If, as Poe claims, Beauty is the province of the poem and appeals to the soul, while Truth and Passion, appealing to the intellect and the heart respectively, are far better rendered in prose and are viewed as “antagonistic” to Beauty, then the insertion of the poems into the prose narrative could be viewed as a possible threat to the coherence of the structural edifice of the story; unless we were to see it as an attempt to achieve, through this intrusion, a synergy of the two genres for the production of a more complete work. This is however not discussed or even hinted at in Poe's “Philosophy of Composition.”
[→page 209] Before rushing to declare that Poe disregards the rules he has laid himself in his theoretical writings, it would be of interest to further investigate this discrepancy between Poe's theory and practice. In his “Poetic Principle” (published posthumously in 1850) Poe grounds one of his central ideas, namely the positioning of the poem as the supreme artistic form, in the intuition of the human soul:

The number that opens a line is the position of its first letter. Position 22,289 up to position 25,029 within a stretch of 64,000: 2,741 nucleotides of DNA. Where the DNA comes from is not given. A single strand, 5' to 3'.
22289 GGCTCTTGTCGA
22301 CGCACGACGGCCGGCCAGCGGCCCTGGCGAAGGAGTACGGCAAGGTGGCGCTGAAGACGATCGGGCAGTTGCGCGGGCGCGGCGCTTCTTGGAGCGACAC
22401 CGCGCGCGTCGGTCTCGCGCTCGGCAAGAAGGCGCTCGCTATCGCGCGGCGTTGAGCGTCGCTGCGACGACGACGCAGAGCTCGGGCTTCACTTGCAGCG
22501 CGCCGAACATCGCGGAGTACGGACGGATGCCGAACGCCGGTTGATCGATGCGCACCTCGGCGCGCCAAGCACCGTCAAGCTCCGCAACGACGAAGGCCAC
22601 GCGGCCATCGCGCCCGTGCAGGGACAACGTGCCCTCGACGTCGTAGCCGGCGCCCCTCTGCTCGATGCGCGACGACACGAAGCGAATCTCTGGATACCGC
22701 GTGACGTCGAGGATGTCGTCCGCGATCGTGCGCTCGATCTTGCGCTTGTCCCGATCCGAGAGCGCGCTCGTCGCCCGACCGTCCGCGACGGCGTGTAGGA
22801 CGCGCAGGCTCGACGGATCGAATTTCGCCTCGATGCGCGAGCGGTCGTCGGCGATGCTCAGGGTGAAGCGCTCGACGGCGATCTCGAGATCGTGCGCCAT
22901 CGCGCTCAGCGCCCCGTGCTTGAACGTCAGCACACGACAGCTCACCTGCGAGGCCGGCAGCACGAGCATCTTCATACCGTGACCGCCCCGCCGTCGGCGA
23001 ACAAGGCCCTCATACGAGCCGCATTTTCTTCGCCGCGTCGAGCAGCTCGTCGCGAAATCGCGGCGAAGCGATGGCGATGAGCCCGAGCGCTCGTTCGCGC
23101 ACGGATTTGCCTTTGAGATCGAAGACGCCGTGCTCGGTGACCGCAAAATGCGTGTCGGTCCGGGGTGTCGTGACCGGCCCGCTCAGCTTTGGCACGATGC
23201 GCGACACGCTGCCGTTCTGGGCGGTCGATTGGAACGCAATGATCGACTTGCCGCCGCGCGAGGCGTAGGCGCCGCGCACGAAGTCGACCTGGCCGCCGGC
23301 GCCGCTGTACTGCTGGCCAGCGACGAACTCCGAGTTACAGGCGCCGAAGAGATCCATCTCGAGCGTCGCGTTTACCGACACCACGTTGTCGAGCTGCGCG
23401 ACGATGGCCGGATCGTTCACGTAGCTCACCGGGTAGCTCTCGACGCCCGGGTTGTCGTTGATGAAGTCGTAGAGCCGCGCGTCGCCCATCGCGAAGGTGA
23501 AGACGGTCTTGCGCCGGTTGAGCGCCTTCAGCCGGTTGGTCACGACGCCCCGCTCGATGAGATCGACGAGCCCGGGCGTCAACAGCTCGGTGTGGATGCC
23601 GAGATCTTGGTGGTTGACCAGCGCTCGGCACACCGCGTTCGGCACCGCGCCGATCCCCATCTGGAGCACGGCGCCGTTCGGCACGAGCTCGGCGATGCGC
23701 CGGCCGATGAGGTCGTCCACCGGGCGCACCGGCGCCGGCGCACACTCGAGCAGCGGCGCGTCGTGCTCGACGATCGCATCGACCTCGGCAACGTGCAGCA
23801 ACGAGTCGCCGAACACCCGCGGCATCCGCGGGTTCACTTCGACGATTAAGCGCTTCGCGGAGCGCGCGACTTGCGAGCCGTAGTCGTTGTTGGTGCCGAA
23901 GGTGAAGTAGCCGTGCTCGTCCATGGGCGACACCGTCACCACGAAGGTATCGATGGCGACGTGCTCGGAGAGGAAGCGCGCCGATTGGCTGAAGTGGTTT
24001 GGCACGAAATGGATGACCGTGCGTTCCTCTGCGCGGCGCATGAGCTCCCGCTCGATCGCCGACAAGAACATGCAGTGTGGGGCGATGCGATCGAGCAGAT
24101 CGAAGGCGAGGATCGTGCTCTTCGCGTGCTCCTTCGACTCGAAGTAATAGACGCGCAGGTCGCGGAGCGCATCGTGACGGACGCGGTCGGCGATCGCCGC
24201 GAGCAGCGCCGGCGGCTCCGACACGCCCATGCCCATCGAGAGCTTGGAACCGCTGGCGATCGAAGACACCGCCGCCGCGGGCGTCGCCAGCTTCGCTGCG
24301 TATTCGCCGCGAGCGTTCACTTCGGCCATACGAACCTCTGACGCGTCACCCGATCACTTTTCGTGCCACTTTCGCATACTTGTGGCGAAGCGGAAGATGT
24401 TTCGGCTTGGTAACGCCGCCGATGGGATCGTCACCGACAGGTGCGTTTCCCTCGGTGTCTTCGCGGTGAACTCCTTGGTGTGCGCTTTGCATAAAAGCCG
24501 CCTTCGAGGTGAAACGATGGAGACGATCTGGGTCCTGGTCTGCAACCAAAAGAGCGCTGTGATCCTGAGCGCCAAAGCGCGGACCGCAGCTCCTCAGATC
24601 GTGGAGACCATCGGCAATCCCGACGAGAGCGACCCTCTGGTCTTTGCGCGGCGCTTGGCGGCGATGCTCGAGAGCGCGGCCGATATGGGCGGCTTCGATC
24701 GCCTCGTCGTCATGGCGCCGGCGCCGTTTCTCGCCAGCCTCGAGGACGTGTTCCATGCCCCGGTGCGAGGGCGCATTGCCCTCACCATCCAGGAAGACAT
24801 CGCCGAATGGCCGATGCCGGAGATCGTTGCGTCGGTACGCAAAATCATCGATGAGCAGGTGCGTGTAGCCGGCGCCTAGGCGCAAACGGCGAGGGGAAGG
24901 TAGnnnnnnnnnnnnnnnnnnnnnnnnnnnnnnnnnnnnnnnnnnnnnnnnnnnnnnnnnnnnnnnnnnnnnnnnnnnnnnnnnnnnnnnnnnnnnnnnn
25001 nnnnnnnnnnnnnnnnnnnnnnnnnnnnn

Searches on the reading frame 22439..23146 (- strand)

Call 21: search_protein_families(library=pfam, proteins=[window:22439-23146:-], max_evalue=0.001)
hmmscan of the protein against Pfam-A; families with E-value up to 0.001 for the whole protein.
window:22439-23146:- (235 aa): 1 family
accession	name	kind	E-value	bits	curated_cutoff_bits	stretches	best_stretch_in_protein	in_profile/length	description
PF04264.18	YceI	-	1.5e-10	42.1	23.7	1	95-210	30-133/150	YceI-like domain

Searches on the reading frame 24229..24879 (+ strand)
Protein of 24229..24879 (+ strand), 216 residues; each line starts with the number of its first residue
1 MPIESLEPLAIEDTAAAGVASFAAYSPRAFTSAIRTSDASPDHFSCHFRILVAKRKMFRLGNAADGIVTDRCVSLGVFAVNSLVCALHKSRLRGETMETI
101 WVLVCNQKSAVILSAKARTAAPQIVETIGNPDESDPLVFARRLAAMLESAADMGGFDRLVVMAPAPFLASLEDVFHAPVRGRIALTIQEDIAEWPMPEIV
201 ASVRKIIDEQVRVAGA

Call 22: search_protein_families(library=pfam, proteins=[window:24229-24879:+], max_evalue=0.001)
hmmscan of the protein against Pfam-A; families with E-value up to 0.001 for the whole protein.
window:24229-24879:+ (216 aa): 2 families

[…] but the simple fact is, that, would we but permit ourselves to look into our own souls, we should immediately there discover that under the sun there neither exists nor can exist any work more thoroughly dignified—more supremely noble than this very poem—this poem per se—this poem which is a poem and nothing more—this poem written solely for the poem's sake. (131)